De Paoli (2023, preprint) [14]United KingdomGPT-3.5 TurboThe study used GPT to build user personas (ie, fictional yet realistic descriptions of a typical or target user of a product [20]) based on interview transcripts using thematic analysis.GPT-3.5 Turbo was able to generate 2 relevant personas based on challenges and needs identified during thematic analysis.
  • Biased toward creating specific types of user personas (eg, mostly middle-aged, from Italy)
  • Required human intervention to refine codes and themes generated (eg, generated code with a truncated quote)
Gao et al (2023, preprint) [15]Singapore and United States of AmericaGPT-3.5The study explored the functionality of CollabCoder (a data management prototype incorporating GPT-3.5) in assisting with open coding, iterative discussions, and the development of codebooks.Participants valued GPT-3.5 for reducing cognitive burden during coding, but some participants cited that summaries generated by GPT-3.5 are too detailed and not relevant.
  • Does not consider research questions or the intended direction of analysis if not explicitly instructed.
Mesec (2023, preprint) [16]SloveniaInformation not availableThe study used ChatGPT to conduct qualitative analysis using the grounded theory method.ChatGPT was able to summarize and balance opposing ideas but tended to express ideas using descriptive terms at a lower level of abstraction compared to human researcher.
  • Hallucination (eg, made-up information in a summary of texts)
  • Codes inadequately capture the content of the transcript
  • Unproductive repetition of output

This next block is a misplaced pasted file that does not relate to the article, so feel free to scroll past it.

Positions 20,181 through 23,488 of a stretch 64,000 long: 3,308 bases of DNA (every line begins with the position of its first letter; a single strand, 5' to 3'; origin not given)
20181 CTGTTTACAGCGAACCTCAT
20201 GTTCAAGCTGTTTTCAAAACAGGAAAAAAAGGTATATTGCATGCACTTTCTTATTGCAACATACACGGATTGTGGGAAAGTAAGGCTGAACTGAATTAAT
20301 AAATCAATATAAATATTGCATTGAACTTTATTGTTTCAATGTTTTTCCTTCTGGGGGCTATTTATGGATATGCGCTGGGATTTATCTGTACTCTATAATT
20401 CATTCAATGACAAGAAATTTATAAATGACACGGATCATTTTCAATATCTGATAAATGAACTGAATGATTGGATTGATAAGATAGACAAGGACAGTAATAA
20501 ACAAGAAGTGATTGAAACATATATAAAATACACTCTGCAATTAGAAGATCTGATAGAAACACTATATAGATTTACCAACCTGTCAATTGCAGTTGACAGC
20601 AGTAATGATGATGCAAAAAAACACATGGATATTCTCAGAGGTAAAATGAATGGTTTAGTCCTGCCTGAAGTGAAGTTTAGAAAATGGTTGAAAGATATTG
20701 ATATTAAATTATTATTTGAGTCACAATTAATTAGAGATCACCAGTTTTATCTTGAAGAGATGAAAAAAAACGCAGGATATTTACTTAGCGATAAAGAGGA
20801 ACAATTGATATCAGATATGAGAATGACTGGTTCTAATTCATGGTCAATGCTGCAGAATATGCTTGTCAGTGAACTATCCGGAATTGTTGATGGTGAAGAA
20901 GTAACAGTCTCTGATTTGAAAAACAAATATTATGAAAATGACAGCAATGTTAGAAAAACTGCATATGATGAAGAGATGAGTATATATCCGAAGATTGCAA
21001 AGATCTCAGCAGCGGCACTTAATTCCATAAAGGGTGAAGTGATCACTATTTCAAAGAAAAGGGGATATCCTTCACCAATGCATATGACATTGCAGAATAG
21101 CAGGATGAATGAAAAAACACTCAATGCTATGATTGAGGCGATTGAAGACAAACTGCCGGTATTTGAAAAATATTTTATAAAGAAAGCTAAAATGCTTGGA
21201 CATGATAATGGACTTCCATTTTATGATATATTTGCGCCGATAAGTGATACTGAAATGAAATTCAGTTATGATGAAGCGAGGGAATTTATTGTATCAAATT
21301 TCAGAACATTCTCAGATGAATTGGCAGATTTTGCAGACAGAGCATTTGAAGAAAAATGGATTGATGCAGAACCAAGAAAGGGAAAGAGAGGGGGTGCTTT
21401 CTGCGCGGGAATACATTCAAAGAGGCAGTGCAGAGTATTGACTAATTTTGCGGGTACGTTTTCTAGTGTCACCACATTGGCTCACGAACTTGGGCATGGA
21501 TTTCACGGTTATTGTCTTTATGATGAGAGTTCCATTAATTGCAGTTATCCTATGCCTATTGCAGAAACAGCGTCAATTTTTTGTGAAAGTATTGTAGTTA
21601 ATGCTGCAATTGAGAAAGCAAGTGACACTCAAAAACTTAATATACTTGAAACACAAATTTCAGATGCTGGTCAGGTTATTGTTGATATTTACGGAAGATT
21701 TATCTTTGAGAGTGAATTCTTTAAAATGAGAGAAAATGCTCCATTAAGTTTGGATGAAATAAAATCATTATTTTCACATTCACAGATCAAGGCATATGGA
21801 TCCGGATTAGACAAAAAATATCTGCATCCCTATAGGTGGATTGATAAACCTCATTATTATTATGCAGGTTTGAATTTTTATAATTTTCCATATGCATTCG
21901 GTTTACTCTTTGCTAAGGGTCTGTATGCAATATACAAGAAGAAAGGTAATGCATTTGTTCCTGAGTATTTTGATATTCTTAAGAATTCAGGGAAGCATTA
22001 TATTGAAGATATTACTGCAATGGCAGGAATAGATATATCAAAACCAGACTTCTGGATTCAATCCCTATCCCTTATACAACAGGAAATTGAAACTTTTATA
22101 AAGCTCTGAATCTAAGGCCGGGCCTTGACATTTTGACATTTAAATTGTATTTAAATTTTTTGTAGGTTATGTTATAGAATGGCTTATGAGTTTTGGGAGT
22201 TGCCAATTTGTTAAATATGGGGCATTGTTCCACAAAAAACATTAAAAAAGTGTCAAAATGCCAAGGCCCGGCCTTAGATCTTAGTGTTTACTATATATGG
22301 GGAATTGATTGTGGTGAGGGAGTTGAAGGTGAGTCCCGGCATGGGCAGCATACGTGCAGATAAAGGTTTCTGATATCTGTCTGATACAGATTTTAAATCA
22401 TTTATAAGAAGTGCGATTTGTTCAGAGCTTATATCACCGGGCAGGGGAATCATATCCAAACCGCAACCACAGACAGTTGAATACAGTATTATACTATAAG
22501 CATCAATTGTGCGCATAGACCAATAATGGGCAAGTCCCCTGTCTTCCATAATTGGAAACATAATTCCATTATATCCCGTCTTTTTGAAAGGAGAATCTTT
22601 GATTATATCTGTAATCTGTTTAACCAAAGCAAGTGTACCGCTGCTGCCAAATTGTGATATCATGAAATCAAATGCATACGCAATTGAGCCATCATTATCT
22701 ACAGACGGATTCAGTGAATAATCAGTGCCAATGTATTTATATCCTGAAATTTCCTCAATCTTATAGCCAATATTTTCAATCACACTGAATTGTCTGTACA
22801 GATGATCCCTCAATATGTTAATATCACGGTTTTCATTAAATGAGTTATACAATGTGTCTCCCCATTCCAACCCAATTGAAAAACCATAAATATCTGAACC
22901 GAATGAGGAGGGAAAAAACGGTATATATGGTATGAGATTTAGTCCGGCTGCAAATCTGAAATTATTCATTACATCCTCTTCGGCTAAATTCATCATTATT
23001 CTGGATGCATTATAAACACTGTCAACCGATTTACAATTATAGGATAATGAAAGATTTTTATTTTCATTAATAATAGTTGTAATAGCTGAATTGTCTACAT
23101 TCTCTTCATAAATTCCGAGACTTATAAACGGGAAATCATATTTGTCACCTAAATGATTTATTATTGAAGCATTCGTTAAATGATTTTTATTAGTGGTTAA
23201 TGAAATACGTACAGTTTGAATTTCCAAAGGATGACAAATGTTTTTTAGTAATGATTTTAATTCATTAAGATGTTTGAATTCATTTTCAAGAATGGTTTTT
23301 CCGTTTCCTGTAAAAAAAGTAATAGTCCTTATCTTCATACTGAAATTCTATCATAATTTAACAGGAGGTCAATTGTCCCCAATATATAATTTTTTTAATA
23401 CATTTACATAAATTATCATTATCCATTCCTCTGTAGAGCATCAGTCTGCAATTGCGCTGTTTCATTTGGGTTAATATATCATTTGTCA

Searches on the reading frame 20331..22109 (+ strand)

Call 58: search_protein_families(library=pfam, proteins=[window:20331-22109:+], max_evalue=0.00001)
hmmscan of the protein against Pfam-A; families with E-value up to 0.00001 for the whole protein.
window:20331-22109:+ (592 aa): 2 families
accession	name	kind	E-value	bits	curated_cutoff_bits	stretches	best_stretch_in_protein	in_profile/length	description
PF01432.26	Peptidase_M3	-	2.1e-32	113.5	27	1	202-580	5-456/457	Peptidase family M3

• Inappropriate use of terms (eg, “we can form some qualitative analyses”)
Tabone and de Winter (2023) [17]NetherlandsGPT-3.5 Turbo and GPT-4-0613The study used GPT to (1) conduct sentiment analysis, (2) provide meta-summaries of interviews, and (3) identify differences between 2 think-aloud transcripts.Ratings (r=.98) and summaries generated with GPT-3.5 were strongly correlated or generally in line with those generated by human researchers. GPT-3.5 was also able to summarize the descriptive differences between 2 transcripts.
  • Prompt-dependent (eg, modified prompt increased correlation of ratings)
  • Summary by GPT-4.0 was richer and touched on more facets than GPT-3.5 Turbo; however, some topics that were identified did not emerge in content analysis conducted by humans.
Taylor (2024) [18]United States of AmericaInformation not availableThe study used ChatGPT to clean interview transcripts after using an artificial intelligence-assisted method to transcribe interviews.ChatGPT cleaned redundant words and sentence fragments, but transcripts were more difficult to read due to ChatGPT connecting sentence fragments, which resulted in longer words per sentence.
  • Word and syntax errors remained in several transcriptions.
  • Quality of transcription cleaning is dependent on the speech of the speaker (eg, clarity, pauses, and filler words).
  • Limited input word count (500-600 words as of March 2023)
Xiao et al (2023, preprint) [19]Canada and FranceGPT-3The study used GPT to conduct deductive coding using an expert-developed codebook.GPT-3 achieved fair to substantial agreement with human researchers (Cohen 𝜅=0.38-0.61).
  • The model occasionally produced incorrect labels.